Sunday, July 24, 2011

Side tracked.

Well, I had to give up my woodworking bench to have a place to put my metal mill. That's ok, The bench is well suited for the mill and I have a spare bench to work on so it is not a total loss.

The only woodworking I have had a chance to do in a while was to make the riser block to mount my mill on. Really complicated woodworking. I glued two pieces of 3/4 ply together and planed and eased the edges and corners. But I did to it with all hand tools.

I really won't be able to do any woodworking for a few weeks until I get the boat out of my garage. I just don't have the space right now.

Saturday, June 4, 2011

Back on track

I have not been posting here. Mainly because I have not been doing anything with woodworking for a while. Other projects have dominated. I have been doing some thinking though. Partly, I have been making some decisions. I read a lot of other people's blogs and postings on other forums such as Lumberjocks and have been going through the process of deciding what kinds of work I will be doing.

One of the new directions has been doing metal work. Not as an end but as a means. I enjoy making my own tools and I have not been able to do some types of work without some specifically metal working stuff. I picked up a metal lathe a while back and I am waiting on a mill. Not a big one, just a small bench top version.

The other direction has been with some electronics. Specifically motor control and sensors. I have been designing a spindle for my CNC router and figuring out how to make it all fit together. It has really just been a mental exercise. I could do just as well with a little $25 laminate trimmer but it is more about figuring out how things work and how to design things.

What does this have to do with woodworking? Well, one big thing is that I am going to have to make some adjustments in my workshop area to accommodate working in different materials and to organize things in a workable manner. Right now my shop is a mess. I have to get tool storage and work surfaces cleared along with making some decisions about power outlets and such. Since I mainly use hand tools for woodworking, power wasn't that much of a problem. I just have a long extension cord in the shop and move it around whenever I need electric power. That is going to have to change.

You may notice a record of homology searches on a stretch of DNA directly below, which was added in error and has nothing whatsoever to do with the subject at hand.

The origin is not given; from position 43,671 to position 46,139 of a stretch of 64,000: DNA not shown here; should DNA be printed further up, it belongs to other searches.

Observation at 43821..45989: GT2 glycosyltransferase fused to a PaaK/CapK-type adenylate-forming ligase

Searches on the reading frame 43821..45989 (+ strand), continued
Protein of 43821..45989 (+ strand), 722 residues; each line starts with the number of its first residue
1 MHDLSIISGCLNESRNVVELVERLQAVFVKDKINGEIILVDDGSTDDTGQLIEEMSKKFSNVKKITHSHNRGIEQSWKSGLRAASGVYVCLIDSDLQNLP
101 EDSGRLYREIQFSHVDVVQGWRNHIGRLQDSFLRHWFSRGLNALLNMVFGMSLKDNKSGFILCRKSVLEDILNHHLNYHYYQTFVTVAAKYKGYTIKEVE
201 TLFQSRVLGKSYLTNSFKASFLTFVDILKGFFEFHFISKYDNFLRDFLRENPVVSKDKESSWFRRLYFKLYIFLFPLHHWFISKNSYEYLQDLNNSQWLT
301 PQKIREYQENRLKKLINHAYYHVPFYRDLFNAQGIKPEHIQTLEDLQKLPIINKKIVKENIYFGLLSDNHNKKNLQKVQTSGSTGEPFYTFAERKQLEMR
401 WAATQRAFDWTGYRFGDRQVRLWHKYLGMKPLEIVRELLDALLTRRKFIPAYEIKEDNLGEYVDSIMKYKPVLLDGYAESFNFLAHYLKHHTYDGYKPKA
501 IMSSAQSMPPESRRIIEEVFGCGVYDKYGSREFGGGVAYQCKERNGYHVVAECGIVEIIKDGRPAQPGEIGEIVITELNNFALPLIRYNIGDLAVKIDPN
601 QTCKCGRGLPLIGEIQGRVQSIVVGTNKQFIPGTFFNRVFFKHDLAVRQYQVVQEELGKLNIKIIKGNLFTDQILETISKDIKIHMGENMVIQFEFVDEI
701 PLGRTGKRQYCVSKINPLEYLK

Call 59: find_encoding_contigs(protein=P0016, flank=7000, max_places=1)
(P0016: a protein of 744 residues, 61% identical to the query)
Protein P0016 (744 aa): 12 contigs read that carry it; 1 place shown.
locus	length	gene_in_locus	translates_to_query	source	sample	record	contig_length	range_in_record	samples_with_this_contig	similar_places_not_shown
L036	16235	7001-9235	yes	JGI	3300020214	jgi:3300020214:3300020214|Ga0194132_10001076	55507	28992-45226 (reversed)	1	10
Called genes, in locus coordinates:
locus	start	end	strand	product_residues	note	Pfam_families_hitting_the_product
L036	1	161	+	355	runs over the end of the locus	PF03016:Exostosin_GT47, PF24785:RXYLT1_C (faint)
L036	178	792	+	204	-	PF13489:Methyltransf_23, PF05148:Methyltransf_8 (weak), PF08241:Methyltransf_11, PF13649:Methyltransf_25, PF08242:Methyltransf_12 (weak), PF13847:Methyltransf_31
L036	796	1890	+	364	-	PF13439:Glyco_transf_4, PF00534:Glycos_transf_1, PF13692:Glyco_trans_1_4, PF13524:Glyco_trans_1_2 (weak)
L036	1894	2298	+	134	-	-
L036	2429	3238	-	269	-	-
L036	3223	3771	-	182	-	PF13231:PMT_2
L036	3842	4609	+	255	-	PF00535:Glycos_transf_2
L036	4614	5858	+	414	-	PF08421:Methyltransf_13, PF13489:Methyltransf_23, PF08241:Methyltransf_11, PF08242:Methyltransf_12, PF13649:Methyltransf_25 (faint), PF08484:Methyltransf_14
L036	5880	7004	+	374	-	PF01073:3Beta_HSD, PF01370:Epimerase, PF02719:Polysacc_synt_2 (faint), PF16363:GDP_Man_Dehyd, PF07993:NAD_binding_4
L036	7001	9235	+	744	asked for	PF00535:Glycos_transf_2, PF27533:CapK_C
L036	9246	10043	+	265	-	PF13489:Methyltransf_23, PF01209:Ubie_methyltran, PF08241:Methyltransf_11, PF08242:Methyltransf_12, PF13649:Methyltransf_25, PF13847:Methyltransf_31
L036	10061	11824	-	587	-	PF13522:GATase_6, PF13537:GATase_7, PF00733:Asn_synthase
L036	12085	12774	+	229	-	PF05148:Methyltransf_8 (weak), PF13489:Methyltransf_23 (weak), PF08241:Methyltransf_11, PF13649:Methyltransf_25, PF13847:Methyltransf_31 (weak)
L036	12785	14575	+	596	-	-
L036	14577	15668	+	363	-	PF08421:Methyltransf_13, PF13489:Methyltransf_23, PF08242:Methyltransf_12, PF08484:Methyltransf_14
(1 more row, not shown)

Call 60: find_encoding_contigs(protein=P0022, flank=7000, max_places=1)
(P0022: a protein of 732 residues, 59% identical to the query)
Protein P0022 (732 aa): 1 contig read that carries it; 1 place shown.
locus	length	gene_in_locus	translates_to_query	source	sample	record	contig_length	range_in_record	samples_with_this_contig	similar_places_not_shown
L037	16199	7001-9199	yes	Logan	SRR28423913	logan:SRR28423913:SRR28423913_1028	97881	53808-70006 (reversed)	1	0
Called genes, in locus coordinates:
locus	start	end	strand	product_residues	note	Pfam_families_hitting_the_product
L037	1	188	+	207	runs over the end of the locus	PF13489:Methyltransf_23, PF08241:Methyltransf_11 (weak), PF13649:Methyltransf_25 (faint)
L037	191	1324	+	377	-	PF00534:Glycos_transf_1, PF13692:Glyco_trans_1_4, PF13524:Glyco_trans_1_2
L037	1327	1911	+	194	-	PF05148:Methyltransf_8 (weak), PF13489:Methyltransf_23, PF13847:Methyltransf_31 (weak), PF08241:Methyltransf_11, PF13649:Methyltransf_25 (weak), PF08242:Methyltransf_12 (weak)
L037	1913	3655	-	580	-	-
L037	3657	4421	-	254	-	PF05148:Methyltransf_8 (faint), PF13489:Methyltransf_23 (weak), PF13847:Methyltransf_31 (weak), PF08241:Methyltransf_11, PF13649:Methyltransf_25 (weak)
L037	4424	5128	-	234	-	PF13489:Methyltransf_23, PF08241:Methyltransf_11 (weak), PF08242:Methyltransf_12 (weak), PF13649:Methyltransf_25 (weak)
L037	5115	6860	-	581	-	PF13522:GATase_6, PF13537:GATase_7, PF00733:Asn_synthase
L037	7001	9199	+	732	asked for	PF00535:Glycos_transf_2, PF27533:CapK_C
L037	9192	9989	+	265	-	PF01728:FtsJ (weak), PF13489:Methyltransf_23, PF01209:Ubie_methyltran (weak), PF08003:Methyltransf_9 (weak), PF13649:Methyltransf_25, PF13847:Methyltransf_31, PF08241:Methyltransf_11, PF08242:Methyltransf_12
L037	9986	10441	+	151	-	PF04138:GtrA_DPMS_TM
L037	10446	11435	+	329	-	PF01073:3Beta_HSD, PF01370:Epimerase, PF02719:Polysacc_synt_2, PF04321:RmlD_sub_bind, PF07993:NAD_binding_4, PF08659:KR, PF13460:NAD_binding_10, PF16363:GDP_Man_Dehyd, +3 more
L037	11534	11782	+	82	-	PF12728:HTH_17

I have also bought what is possibly my last major woodworking purchase. I picked up a set of hollows and rounds. Well, technically, they are not exactly hollows and rounds but are close enough. There are six sizes from about 1/8 up to 1.5 inches. I would have made them myself but at around $12 a piece, it really wasn't justifiable to do it myself.  I don't believe I could have come close buying the materials at that price. They are the same ones that Japan Woodworker carries from Mujing Fang but I bought them directly from China at a big savings.

This is what they look like:

I didn't get every size they offered but that is ok, It gives me a range of sizes to work with. They have them in 6, 8, 10, 13, 16, 19, 22, 25,  and 32mm and the partial set I bought didn't include the 8,16, or 22mm sizes. I can always pick up the missing ones if it is important at Japan Woodworker. No big problem. The only time you have to have a full set is if you are matching an existing profile. If you are making your own, you just design around the sizes you have.